Laura Knight: Portraits @ National Portrait Gallery

Art, Painting

Corporal Elspeth Henderson and Sergeant Helen Turner, 1941 by Laura Knight

I’m a big fan of reading the notes in galleries. It may make me an annoying person to follow around an exhibition (I’m also an irritatingly slow reader, sorry everyone), but I think the best art exhibitions are the ones where you not only enjoy the work, but find out something you didn’t know about the artist’s life and personality too. Because believe it or not, artists can be a pretty interesting bunch.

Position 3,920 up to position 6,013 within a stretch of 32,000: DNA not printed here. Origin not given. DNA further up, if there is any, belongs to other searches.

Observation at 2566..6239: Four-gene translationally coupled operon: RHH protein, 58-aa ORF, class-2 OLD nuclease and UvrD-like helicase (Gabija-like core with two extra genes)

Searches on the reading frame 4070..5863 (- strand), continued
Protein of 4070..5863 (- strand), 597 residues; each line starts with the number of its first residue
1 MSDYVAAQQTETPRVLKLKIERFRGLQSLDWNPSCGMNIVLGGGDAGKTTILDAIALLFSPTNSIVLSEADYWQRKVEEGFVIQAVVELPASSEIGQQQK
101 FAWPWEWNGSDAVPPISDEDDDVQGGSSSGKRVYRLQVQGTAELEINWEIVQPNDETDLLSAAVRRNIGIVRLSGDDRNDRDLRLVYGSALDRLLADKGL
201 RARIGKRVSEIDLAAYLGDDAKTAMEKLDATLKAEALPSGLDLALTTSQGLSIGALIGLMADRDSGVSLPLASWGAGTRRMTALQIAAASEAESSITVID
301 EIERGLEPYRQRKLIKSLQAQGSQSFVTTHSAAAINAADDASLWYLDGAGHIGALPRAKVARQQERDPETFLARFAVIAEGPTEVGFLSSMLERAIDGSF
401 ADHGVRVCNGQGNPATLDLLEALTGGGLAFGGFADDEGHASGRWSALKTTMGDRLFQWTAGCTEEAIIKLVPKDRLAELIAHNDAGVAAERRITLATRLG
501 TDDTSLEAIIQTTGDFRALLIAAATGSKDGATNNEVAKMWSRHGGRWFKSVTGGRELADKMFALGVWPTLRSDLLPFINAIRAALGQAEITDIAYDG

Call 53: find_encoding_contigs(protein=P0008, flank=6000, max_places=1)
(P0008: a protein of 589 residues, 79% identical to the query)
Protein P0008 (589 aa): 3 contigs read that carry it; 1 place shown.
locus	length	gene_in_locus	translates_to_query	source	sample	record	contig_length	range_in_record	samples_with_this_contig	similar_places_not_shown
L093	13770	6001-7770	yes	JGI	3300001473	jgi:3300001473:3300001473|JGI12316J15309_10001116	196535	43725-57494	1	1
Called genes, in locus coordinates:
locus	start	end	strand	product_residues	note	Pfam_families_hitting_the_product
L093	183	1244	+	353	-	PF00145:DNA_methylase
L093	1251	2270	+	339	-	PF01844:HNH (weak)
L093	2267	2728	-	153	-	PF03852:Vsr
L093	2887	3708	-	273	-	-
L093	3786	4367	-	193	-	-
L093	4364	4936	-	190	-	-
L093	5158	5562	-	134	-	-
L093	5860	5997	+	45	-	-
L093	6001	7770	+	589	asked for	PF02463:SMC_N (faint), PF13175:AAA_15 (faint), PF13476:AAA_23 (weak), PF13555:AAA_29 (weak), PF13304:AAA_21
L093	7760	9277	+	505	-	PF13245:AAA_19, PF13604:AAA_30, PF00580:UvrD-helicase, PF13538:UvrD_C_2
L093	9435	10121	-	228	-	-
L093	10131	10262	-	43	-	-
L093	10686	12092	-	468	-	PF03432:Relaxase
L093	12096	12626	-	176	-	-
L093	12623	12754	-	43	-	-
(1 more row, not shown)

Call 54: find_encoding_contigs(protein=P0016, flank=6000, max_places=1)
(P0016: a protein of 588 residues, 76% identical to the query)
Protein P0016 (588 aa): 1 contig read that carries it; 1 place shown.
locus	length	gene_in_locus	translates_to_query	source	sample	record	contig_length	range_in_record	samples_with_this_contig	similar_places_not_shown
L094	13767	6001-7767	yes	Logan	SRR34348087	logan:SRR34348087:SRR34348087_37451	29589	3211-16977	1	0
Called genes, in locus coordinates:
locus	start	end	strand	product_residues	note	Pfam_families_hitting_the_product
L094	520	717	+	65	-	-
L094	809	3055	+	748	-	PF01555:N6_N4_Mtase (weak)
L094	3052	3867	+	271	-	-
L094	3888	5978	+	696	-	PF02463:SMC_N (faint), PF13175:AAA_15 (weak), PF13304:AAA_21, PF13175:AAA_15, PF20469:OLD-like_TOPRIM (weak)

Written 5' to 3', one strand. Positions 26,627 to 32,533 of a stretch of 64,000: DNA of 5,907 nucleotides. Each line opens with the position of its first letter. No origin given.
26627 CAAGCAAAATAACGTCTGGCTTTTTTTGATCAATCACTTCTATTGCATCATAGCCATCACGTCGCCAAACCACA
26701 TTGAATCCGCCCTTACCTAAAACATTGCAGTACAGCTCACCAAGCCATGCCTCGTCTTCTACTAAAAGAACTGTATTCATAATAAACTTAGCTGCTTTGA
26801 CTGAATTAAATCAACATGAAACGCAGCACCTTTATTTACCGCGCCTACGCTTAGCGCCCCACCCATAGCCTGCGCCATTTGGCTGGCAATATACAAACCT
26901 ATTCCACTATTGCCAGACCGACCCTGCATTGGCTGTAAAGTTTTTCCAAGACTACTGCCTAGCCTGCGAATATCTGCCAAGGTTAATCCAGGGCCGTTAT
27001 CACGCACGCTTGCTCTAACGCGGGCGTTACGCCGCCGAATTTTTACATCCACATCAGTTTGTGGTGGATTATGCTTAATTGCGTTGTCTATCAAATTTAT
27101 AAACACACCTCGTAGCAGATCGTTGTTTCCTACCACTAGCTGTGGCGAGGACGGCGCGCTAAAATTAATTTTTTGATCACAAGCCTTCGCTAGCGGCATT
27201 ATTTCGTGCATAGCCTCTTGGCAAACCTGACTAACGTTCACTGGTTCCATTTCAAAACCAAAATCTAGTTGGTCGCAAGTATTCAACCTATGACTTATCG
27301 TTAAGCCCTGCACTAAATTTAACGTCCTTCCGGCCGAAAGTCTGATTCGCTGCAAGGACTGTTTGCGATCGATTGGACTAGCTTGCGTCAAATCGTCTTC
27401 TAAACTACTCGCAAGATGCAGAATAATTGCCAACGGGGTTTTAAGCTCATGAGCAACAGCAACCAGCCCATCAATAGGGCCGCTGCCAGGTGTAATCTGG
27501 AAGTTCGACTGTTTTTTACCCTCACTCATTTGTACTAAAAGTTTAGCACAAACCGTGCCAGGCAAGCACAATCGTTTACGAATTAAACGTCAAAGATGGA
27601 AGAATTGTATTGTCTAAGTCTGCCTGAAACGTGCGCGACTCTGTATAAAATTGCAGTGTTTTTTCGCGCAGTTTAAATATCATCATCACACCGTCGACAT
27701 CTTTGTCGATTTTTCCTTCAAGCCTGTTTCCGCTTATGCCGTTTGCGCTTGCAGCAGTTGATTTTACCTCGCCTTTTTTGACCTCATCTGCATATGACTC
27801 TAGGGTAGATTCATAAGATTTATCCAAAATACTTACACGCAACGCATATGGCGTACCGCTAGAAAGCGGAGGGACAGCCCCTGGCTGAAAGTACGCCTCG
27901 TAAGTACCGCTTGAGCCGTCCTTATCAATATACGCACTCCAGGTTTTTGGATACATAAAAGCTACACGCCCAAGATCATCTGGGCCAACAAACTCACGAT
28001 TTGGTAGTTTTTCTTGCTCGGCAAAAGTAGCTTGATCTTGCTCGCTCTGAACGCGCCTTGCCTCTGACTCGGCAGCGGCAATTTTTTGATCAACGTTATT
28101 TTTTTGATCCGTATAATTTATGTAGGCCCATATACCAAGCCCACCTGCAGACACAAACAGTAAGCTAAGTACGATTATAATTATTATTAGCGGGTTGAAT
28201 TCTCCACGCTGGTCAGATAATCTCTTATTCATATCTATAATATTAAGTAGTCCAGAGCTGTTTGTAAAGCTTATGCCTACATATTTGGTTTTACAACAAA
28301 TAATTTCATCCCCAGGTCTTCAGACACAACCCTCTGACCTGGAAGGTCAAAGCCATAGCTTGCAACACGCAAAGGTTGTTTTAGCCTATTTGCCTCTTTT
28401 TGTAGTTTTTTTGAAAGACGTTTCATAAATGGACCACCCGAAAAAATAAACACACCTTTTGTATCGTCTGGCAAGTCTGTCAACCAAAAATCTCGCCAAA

So the Laura Knight exhibition at the National Portrait Gallery was a total treat. I knew of some of her more famous work; oil portraits such as Rose and Gold (below) in rich, jewel-like colours but I’d never realised how many different themes she covered. One thing that’s great about Knight’s work is that she delves into such a range of different cultures and ways of life, and although she doesn’t shy away from the less salubrious ones either. Her subjects range from stately old women and doe-eyed prima ballerinas to maudlin circus clowns and gypsies.

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